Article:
Who's on the 2015 Customer Experience 'Naughty or Nice' List?

As we near the end of 2015, it's time to look back at the year's customer experience successes and failures in the hope that these companies' leaders don't disregard them and that true learning develops from these mistakes.
Customer Strategy

As we near the end of 2015, it's time to look back at the year's customer experience successes and failures in the hope that companies don't disregard them and that true learning develops from these mistakes.

Comcast, for instance, tried to improve. Comcast consistently has the worst customer service reviews and ranks at the bottom of many industry customer service lists year after year, including the 2015 Temkin Customer Service rankings. This year management decided to take a real stand against its miserable ranking and persistent perception and announced it would hire more than 5,000 new service employees. It also developed a 10-point action plan. In his blog, Bruce Temkin said the plan is flawed because the 10 items read like a laundry list of things, instead of a coherent approach and commitment to change the overall culture of the company.

Speaking of company culture, we saw employees experience the pain of stressful and strange cultures. It was revealed that Wal-Mart actively encourages store managers to spy on and report subordinate associates who discuss unionization efforts. Managers are also encouraged to watch out for employees who complain about low wages or bad working conditions. The government is said to have launched an informal investigation into these employment practices which could trump civil rights.

And while Amazon is considered to be the top customer experience company, new reports earlier this year of its "weird" stressed-out work culture shed a different light on the retail behemoth. Personal accounts of a culture that appears to throw people under the bus to advance in the organizational hierarchy are just a few of the strange experiences employees at Amazon reported this year.

Lies and cover ups also gained prominence in 2015. Volkswagen's sprawling diesel emission scandal garnered the top spot in the media since the news broke out in the fall. At a press conference last week, Volkswagen blamed the scandal on three main factors: individual misconduct, flawed internal policies, and a "mindset" in some parts of the company that tolerated cheating. Executives admitted that systemic flaws allowed the cheating to persist.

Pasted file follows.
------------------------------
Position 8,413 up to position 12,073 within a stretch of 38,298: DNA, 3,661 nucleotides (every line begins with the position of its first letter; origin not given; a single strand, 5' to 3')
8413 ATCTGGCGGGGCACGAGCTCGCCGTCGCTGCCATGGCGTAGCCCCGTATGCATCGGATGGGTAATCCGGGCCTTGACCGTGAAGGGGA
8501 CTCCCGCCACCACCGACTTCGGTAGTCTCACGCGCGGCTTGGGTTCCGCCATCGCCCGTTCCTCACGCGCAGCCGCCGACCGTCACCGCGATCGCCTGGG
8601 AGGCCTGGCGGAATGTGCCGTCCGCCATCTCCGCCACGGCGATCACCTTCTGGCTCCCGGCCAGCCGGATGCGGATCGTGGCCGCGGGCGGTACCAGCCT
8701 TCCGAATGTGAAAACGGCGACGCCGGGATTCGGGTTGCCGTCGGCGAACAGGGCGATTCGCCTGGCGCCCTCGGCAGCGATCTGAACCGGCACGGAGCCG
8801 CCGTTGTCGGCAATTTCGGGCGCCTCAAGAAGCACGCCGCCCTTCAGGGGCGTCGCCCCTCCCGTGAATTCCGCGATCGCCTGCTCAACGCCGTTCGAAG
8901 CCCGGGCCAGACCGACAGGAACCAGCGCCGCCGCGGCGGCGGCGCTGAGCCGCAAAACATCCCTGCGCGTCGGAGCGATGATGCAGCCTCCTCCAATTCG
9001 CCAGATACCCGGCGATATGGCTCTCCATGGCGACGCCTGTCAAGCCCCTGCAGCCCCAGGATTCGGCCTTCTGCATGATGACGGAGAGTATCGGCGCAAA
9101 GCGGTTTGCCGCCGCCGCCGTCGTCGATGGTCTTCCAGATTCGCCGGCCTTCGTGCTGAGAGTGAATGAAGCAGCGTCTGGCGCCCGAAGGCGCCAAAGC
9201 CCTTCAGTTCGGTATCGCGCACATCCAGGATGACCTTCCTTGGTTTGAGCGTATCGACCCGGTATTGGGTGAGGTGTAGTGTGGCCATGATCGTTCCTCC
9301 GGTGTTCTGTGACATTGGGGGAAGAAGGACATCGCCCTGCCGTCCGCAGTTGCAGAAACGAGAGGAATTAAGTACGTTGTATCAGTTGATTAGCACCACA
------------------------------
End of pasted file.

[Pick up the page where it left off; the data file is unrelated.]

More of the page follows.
Being Nice Has its Rewards

While 2015 saw its share of business bloopers and blunders, it also had many successful strategies, thoughtful decision-making, and saw CSAT scores on the rise. This year saw a shift in companies focusing on their employees, with many offering generous maternity and paternity packages. From Netflix to Mark Zuckerberg, executives at many well-known brands took a stance against stingy leave policies.

Companies like AirBnB and Uber stirred others to innovate and evolve their own practices to compete in the sharing economy. We're seeing delivery concepts in every industry from dry cleaning to even Starbucks which, for a small fortune, will deliver customers a cup of their favorite joe directly to their desks.

For so many years, companies viewed the social realm as the enemy, but 2015 saw organizations embracing social channels and leveraging their power. Republic Wireless, for example, is using crowdsourcing to offload inquires to its contact center by empowering customers in a community to answer other customers' questions.

Finally, companies becoming data-focused and data-driven was a big trend this year. Companies like Verizon, which analyzes every aspect of the customer experience to eliminate nonsensical processes and inefficiencies, to The Wall Street Journal, which is emulating Amazon's data-driven culture by creating a data analytics board at the center of the newsroom, are emerging as data leaders.

What do you think was the most memorable blunder or noteworthy business advancement this year?